Newest citizens attest to nature of America

The Declaration of Independence — the adoption of which we celebrate this week — the Articles of Confederation and, later, the U.S. Constitution and Bill of Rights are just some of reasons this an exceptional nation.

There are those who would disagree. Yet we can think of nearly 7.5 million people who support that statement. That’s the number of people who have renounced citizenship in their home country and become new citizens of this one in just the past 10 years.

We’re adding more all the time. U.S. Citizenship and Immigration Services expects to welcome more than 14,000 new citizens during some 175 naturalization ceremonies being conducted between last Thursday and next Tuesday, including one set for Wednesday in Cleveland.

Getting to that point isn’t a given.

Before gaining citizenship, according to Citizenship and Immigration Services, immigrants must be permanent residents or green card-holders for at least five years in most cases; three years, if naturalizing through marriage. They also must be able to read, write and speak English.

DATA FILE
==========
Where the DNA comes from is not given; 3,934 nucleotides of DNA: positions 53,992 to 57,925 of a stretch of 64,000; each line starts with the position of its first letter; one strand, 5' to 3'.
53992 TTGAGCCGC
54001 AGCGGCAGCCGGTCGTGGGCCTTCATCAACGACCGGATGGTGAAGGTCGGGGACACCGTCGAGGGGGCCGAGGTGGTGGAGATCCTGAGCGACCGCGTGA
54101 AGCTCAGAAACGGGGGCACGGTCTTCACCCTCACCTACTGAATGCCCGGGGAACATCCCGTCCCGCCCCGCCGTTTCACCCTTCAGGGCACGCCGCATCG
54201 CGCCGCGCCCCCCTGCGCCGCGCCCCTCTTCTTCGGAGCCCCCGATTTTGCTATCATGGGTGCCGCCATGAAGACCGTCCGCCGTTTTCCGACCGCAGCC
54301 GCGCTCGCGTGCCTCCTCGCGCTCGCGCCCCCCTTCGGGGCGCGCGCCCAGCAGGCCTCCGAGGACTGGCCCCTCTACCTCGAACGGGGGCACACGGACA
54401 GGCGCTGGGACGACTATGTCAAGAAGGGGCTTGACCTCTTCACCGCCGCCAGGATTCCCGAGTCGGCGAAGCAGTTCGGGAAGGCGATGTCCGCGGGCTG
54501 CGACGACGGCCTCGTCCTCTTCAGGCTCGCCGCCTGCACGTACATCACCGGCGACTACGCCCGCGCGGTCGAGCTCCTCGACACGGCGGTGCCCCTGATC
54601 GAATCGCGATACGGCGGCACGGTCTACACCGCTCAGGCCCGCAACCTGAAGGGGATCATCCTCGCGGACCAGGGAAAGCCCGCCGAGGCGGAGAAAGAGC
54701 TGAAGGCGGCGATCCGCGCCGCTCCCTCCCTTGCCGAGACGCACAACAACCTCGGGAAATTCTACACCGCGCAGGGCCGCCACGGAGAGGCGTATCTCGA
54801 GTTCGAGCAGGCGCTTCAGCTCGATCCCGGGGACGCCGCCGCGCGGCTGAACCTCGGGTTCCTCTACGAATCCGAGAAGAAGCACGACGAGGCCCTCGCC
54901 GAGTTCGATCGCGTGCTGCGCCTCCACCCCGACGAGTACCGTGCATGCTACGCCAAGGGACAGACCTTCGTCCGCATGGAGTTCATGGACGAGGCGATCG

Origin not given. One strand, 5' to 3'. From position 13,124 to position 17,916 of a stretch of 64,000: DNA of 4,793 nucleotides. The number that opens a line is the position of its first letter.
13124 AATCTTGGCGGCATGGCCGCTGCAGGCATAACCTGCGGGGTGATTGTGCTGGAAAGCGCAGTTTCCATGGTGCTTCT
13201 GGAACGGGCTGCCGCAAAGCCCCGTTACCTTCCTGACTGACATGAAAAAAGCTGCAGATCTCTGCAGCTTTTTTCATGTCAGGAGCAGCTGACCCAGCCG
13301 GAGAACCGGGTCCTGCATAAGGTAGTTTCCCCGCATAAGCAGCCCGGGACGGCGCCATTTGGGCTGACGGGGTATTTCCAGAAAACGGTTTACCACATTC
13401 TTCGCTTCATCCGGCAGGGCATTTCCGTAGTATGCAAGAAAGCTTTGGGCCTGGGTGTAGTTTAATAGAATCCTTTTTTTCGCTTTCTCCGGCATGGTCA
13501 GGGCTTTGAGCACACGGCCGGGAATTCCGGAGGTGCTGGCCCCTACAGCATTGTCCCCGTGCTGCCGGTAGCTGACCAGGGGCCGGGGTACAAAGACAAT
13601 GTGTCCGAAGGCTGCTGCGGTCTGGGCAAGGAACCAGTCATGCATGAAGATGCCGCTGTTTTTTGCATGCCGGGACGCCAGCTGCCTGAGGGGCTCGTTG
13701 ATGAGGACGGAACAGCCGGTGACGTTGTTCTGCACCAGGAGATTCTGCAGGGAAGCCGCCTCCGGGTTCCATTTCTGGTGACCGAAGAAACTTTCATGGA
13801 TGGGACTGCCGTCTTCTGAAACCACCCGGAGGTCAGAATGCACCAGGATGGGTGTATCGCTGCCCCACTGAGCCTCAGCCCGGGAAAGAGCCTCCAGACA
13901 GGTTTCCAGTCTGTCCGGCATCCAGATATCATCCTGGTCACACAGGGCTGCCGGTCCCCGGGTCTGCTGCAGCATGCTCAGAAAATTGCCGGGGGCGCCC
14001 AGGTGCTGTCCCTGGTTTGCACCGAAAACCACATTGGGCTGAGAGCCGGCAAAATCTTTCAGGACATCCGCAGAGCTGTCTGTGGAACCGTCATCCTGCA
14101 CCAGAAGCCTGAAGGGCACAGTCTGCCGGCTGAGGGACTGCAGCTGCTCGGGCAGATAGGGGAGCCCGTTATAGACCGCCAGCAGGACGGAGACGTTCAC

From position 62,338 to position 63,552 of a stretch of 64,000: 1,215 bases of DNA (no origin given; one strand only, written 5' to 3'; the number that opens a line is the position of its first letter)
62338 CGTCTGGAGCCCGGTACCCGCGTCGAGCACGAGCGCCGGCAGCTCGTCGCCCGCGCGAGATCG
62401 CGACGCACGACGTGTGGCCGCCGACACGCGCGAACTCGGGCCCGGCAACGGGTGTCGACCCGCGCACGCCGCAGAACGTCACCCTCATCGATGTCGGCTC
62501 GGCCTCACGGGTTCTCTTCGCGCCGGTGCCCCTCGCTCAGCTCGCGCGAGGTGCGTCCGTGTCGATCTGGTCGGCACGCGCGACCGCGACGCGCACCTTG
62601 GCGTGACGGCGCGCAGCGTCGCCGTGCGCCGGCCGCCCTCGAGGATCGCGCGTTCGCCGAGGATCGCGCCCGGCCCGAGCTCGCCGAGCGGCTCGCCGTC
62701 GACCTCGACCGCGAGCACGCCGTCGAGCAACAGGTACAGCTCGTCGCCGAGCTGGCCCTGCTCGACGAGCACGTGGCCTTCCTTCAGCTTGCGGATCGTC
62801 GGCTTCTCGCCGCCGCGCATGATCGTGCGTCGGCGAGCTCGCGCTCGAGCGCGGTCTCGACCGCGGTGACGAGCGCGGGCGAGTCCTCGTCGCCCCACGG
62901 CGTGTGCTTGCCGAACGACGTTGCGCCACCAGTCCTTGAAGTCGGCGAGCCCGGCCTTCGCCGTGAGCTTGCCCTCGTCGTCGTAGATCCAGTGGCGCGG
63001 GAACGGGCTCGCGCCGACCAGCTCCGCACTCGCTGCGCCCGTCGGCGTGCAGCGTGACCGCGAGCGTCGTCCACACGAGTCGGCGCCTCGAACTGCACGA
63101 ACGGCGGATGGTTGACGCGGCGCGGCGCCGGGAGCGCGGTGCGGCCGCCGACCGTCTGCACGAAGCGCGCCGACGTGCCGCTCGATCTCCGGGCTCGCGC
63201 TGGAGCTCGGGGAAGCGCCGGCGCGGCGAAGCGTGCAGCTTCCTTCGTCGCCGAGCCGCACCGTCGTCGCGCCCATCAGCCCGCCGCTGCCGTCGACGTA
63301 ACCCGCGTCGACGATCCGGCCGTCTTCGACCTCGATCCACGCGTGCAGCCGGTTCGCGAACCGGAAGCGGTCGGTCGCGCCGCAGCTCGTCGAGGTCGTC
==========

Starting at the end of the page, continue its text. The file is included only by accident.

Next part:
Finally — before taking the oath of allegiance to the United States — they must pass a citizenship test. That test isn’t easy, states Citizenship and Immigration Services, but more than 97 percent of applicants pass; about two-thirds of voting age Americans can do so.

Citizenship and Immigration Services has a mobile app — USCIS: Civics Test Study Tools — to help would-be citizens prepare for the test. The app has a game to challenge your civics knowledge, and lists all 100 questions and answers that could be asked in the actual civics test.

If you have some spare time over the holiday, load the app and test yourself.

Is the U.S. exceptional? Today, in 18 locations across the nation, thousands of people will agree strongly enough to take an oath and become our newest citizens.

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